Player 28 Mekeli Ieremia – Defensive End – 1974-1977
As it has been mentioned before in other articles, Lavell Edwards was known for having really good offenses and defenses that were just good enough to get a few stops. The strategy often times was to score so many points that too many mistakes by the other team would just about guarantee a win for the Cougars.
What is often forgotten is that despite that strategy, there were still plenty of times when the offense did struggle and the defense had to step up. Also, some of the greatest players to ever play for the Cougars happened in the Lavell Edwards era including Mekeli Ieremia.
Ieremia was the kind of player who lived in the backfield causing havoc and problems for opposing teams all the time whether he was getting the sack or not.
1974-1977 was the transition period for BYU Football from being a bad team to an average team to actually a pretty good team. In that time, the Cougars won eight really close games and struggled to score more than 25 points in nine wins. In those games, Mekeli Ieremia played a critical role of not only getting into the backfield and causing havoc, but also containing runners, which at this time was 80% of the playcalls from getting to the outside.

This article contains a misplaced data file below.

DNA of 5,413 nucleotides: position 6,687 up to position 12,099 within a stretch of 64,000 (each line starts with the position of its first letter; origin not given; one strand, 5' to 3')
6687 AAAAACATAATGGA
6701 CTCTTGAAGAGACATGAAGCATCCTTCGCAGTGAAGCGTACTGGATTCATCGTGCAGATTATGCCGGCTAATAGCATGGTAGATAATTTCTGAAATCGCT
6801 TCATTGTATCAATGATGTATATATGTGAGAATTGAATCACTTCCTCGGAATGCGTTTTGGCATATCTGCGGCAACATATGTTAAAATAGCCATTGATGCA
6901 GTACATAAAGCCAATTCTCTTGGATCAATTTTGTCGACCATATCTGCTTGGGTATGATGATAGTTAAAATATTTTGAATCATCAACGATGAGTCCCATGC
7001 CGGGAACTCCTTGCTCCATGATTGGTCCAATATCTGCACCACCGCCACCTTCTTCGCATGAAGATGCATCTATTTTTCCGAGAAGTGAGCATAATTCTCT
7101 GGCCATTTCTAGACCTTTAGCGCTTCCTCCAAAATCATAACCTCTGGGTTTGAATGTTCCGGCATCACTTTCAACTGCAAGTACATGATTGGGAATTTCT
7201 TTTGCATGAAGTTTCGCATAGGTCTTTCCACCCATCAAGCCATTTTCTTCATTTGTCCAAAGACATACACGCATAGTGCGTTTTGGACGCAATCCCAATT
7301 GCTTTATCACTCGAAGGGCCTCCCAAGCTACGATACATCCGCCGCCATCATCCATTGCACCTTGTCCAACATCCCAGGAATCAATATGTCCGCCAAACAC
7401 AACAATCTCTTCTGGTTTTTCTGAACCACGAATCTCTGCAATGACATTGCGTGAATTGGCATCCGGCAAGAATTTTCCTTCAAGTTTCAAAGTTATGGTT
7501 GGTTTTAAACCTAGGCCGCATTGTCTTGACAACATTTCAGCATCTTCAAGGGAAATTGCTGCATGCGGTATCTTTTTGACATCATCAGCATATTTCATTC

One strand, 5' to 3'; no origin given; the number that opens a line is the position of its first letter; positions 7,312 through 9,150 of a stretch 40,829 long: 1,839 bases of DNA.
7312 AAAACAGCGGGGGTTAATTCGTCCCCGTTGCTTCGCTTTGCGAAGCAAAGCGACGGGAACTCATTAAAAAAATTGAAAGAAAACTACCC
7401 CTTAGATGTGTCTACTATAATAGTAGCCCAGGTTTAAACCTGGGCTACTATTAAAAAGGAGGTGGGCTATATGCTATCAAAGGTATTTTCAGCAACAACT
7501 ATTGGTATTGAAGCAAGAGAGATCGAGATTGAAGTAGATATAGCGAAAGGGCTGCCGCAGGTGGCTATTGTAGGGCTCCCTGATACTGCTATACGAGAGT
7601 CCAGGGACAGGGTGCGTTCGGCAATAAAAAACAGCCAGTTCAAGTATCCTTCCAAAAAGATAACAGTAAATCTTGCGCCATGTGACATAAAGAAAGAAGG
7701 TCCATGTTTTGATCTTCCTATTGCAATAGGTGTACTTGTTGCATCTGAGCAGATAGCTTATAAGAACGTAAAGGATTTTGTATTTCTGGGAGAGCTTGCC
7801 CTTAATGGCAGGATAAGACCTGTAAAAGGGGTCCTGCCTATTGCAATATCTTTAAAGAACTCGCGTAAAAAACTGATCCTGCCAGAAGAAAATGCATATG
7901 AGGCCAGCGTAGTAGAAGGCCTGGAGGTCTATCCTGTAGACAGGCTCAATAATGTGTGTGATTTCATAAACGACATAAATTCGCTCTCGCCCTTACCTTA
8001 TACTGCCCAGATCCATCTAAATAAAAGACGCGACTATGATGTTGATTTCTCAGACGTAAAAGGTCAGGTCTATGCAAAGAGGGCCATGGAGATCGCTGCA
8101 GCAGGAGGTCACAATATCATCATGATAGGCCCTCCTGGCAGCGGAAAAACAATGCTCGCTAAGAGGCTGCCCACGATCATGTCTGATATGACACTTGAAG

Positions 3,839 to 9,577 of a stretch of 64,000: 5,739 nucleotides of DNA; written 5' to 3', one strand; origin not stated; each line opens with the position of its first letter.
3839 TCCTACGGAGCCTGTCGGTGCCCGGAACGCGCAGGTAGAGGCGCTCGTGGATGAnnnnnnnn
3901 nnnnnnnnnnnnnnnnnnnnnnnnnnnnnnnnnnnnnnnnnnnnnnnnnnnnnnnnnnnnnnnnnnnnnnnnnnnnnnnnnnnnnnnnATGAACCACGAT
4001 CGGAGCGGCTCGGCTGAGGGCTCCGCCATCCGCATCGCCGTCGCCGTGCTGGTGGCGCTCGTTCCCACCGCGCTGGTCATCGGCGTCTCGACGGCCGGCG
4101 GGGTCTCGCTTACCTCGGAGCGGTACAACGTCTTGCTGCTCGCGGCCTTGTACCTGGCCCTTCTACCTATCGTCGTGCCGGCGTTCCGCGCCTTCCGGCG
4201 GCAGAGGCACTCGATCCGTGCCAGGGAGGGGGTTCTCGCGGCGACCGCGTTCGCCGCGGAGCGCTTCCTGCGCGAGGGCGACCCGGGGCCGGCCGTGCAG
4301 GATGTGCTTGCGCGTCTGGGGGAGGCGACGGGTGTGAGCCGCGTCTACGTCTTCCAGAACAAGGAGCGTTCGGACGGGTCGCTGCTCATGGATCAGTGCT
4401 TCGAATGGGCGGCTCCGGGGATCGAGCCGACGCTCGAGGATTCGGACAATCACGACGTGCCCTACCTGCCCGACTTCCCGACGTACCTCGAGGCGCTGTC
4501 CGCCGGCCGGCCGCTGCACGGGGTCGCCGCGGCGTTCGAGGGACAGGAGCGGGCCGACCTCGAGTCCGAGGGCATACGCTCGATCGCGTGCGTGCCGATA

Mekeli Ieremia is the best defensive end statistically that BYU has ever had. While he didn’t have the huge plays that other players had like Kyle Van Noy or Shawn Knight, his consistency was unmatched. For his career he totaled 257 tackles, 27 sacks, 15 tackles for loss, five forced fumbles, and 42 quarterback hurries. His best season came his junior year when he broke the BYU sack record that still holds today and had 17 sacks in a season.
Memorable Moments A
What sticks out to me for than anything is the 42 QB hurries and 27 sacks during Ieremia’s career. Again, this is the mid 1970’s when running the ball was the normal style of offense. He must of been a factor in at least 20% of the pass attempts. We can only imagine what kind of numbers he would have been able to put up in today’s game with some quarterbacks throwing it 40 times a game. Although I couldn’t find any game footage, in a game against New Mexico he totaled 14 tackles, two forced fumbles, a sack and four tackles for loss. That is almost on the Kyle Van Noy bowl game level of dominance. In a game against UTEP he had 20 tackles!